I would like to give the impression that there were other speakers at the Conference, but unfortunately Rich Bledsoe was one of the only speakers I was able to hear for consecutive lectures, so most of what I got out of it came from him; this is not to discredit the vast wisdom of the other speakers (if you couldn’t attend the conference, I recommend the mp3s).
Following up on his discussion of tribalism, he made an interesting comment on what this means. Both now and then, we are obsessed with glory. In the days of tribalism, we were obsessed with being glorious: today, with the opposite of glory, shame.
And in order to make any reformative progress, this issue of glory must first be addressed.
We move from the aesthetic to the ethical.
Pastor Randy Booth, in his exhortation to ministers, reinforced the principle that Paul tells the young pastor Timothy in Ephesians: the world will change, it will refuse to listen, it will not heed. Yet the Gospel never changes: it remains the same from generation to generation, and we preach it regardless of how it is received.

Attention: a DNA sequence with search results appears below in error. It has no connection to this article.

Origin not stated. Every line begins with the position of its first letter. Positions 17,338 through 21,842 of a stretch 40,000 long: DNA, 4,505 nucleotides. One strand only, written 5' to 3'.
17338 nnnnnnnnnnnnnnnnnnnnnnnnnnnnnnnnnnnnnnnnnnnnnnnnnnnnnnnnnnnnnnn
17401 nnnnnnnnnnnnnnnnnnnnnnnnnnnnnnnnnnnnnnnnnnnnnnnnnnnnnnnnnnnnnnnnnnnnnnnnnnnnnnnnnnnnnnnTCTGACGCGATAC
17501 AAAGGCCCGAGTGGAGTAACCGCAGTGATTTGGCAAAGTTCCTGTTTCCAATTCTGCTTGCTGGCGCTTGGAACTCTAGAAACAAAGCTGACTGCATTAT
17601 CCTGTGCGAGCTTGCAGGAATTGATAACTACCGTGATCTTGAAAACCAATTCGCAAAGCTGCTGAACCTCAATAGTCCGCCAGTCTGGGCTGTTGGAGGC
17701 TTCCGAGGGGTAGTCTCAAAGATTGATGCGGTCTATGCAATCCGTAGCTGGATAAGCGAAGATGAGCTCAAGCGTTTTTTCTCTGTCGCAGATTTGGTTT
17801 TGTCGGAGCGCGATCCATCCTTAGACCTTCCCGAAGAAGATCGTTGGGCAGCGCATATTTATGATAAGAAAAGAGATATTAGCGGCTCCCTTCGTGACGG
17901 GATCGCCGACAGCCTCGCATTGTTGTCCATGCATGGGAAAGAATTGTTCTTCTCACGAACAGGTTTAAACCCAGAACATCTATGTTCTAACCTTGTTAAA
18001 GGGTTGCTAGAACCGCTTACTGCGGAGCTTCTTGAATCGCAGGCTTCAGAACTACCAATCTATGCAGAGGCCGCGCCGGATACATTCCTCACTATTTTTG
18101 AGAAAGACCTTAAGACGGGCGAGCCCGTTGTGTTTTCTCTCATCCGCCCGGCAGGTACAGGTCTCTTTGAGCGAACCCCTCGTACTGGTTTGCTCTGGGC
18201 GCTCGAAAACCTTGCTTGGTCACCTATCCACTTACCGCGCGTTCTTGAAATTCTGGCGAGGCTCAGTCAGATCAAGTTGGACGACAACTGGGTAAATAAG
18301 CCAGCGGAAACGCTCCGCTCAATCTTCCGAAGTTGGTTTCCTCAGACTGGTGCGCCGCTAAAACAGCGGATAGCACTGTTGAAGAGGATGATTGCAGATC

Because it is not the receiver who determines the efficacy of the Word: it is the Word itself.
In the midst of changing things, Paul is telling us to be the unchanging Thing.
The Gospel affects those around it: it is not affected in the slightest by the persecution we know the Church will receive. We welcome that persecution because it shows that we are having an effect.
The Gospel will change the world. Despite how it may seem, despite the many who turn a deaf ear, despite the hatred of the world, the coming of Christ is inevitable and His dominion will cover the world as the waters cover the sea.